|Photos by Ulysses Ang|
Let’s get one thing out of the way first: this isn’t an EcoSport competitor. While Ford has designed its Fiesta-on-stilts to be a developing market model, the HR-V was designed first to be sold in Japan, where it’s known as the Vezel over there. Of course, the Jazz-on-stilts is now one of Honda’s best-selling models there and that increased the clamor for an international release. And that’s what you see here.
The HR-V is more in the Mitsubishi ASX or Subaru XV mold. Some will rightfully point out the Honda’s non-independent rear suspension and smaller engine as reasons to lump it with the EcoSport, but these guys are just armchair critics. Let’s judge it by the seat of my pants on a long drive from Manila to Pangasinan and back.
It may be based off the Jazz, but you can’t tell that from the exterior. It wears Honda’s family look, but designed around its own unique character. It’s well-chiseled and muscular creating a youthful appearance. The front-end’s restrained use of chrome cements the sportier appeal while the rear end’s dramatically dropping roofline adds to the coupe-like stance. At the side, it has three character lines, two of which intersect creating a focal point to the hidden rear door handle; which by itself it quirky if a bit unpractical design cue, especially for kids. At each corner, it comes standard with road-going 215/55R17 tires, removing any off-roading pretentions.
The HR-V’s attention-grabbing exterior continues inside with the “floating” cylindrical gauges and aircraft-like stubby gearlever. There are almost no physical buttons on the center console, replaced instead by touch-sensitive ones. Overall, they’re easy to use, but may frustrate some first-time drivers. Like the City and Jazz, the HR-V comes with both USB and HDMI inputs for audio and video, however, if you still use a 3.5-mm aux jack, you’re out of luck. Also noticeable is the high center tunnel that creates a more intimate driving feel. On the flip side, this cool layout robs the HR-V of any usable storage.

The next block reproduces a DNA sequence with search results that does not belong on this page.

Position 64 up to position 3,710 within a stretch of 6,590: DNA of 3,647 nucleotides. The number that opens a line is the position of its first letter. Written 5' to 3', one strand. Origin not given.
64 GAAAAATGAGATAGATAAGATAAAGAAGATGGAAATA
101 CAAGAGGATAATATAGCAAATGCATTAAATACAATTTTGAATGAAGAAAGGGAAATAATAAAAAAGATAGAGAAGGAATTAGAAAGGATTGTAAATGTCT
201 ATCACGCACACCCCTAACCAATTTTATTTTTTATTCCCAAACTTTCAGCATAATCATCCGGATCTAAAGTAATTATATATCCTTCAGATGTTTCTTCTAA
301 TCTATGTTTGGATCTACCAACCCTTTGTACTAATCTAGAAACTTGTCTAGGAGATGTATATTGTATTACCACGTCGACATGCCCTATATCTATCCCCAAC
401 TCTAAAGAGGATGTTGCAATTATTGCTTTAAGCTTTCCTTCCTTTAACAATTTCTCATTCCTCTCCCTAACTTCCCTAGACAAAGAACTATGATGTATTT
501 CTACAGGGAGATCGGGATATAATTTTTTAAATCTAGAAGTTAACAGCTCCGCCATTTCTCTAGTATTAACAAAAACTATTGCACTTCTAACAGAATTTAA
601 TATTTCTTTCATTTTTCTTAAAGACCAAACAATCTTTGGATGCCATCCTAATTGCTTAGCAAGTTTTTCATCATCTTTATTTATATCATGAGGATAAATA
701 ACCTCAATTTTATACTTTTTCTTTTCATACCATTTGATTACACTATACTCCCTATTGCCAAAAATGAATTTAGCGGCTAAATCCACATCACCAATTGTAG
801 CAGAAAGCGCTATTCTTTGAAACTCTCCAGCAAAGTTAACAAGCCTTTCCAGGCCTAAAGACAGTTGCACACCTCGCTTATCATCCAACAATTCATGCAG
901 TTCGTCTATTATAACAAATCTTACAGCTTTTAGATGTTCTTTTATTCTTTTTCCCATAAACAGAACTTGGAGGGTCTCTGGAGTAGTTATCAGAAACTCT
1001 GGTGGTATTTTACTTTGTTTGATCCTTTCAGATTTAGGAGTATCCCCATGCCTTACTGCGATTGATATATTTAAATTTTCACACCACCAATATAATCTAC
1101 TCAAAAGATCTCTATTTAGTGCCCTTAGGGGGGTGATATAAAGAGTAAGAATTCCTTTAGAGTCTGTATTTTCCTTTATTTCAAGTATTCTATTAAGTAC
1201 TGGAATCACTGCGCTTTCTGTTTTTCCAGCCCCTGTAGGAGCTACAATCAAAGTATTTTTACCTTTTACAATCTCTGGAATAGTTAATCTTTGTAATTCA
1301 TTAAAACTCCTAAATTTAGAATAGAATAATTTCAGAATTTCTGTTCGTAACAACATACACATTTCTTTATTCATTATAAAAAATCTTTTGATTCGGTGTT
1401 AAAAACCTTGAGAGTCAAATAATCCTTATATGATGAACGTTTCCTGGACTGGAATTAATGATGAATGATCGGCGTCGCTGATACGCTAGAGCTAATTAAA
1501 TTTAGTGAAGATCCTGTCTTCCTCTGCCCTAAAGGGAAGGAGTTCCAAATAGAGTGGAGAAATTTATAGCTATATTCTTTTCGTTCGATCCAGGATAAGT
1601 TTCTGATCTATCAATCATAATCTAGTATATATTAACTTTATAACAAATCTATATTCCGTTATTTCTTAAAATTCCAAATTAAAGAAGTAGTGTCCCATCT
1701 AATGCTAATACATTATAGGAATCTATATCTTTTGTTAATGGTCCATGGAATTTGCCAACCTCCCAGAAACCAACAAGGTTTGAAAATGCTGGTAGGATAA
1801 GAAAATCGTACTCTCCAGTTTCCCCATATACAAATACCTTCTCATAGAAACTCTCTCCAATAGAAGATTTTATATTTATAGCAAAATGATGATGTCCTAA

While not a leader in space utilization, it does have one thing going for it: fit and finish. It makes everyone else’s interior feel like pre-school furniture thanks to all sorts of soft-touch points. The padded leather-like surface across the dash is cool, but the EL does one better with leather seats and chrome surrounds on the A/C vents. If there’s one rather chintzy thing, it’s the glowing front speaker surrounds. Still, I can’t deny that it’s a very individual choice.
Settling in the driver’ seat, the ergonomics are hard to fault. The sitting position, I found, isn’t as high as a traditional crossover, but closer to that of a City or Jazz. With that, you sit lower than you’d expect. You do lose some of the commanding driving position, but visibility is still excellent on all fronts, including the back. Space-wise, it’s exactly what you’d expect: roomy in front, cozy at the back. An interesting takeaway is that the rear seats do offer adjustable seating angles and come with three individual headrests. The lack of width though means a maximum of two in the rear seat for comfort.
In this particular drive, the HR-V was pushed to its limits. Though designed as an urban crossover, it still does well in long-distance touring. It’s not particularly fast, but it’s more than adequate. In slow traffic, there’s good low-end response enabling quick overtaking of provincial irritants: the tricycle. The Earth Dreams CVT, with its low-speed torque converter, is quick on its feet and will almost not require the use of the paddle shifters. That said, the CVT does keep engine revs high to build momentum, resulting in a drone-like sound when pushed. Still, the HR-V convoy did impressively illegal numbers: close to 200 km/h during a downhill portion on the SCTEX. And even at these crazy speeds, NVH isolation is certainly best in its class. One gripe though is the fuel tank. With just 50 liters, the convoy did have to stop for fuel en route to our final destination which is Bolinao, Pangasinan even if the consumption average was in the 11 km/L range.
Despite being fitted with EPS, the HR-V gets good feedback from its tiller. It’s a bit weighty in effort, but returns excellent stability. On twistier settings, it’ll need more turns to get this crossover to dance, but once it does, the body is stable and secure. It’s only in the most extreme cases where the torsion beam axle would rear its ugly head causing understeer and axle hop. In terms of riding comfort, it’s comfortable, but on the firm side. Small undulations, such as cracked concrete and road dips, travel into the cabin almost unfiltered, perhaps due to the limited suspension travel, but it can tackle larger obstacles with ease.
Honda’s not aiming to overthrow the EcoSport with the HR-V, they know this. What they’re doing instead is opening up a new market for themselves. The original HR-V failed because of its wayward positioning. Yes, it did look fashionable for that time, but the equipment level and corresponding pricing was just way off. This all-new model solves all that. With a sharper focus, Honda has successfully identified key selling points to make it a success: style, build quality, trim level, and so on. And like what they’ve shown with the Jazz and Mobilio, they’re not willing to do engineering shortcuts. All models of the HR-V come fitted with stuff like stability control and the like.In the end, they’ve successfully nailed in creating a fun-to-drive crossover with doses of individuality and impeccable engineering.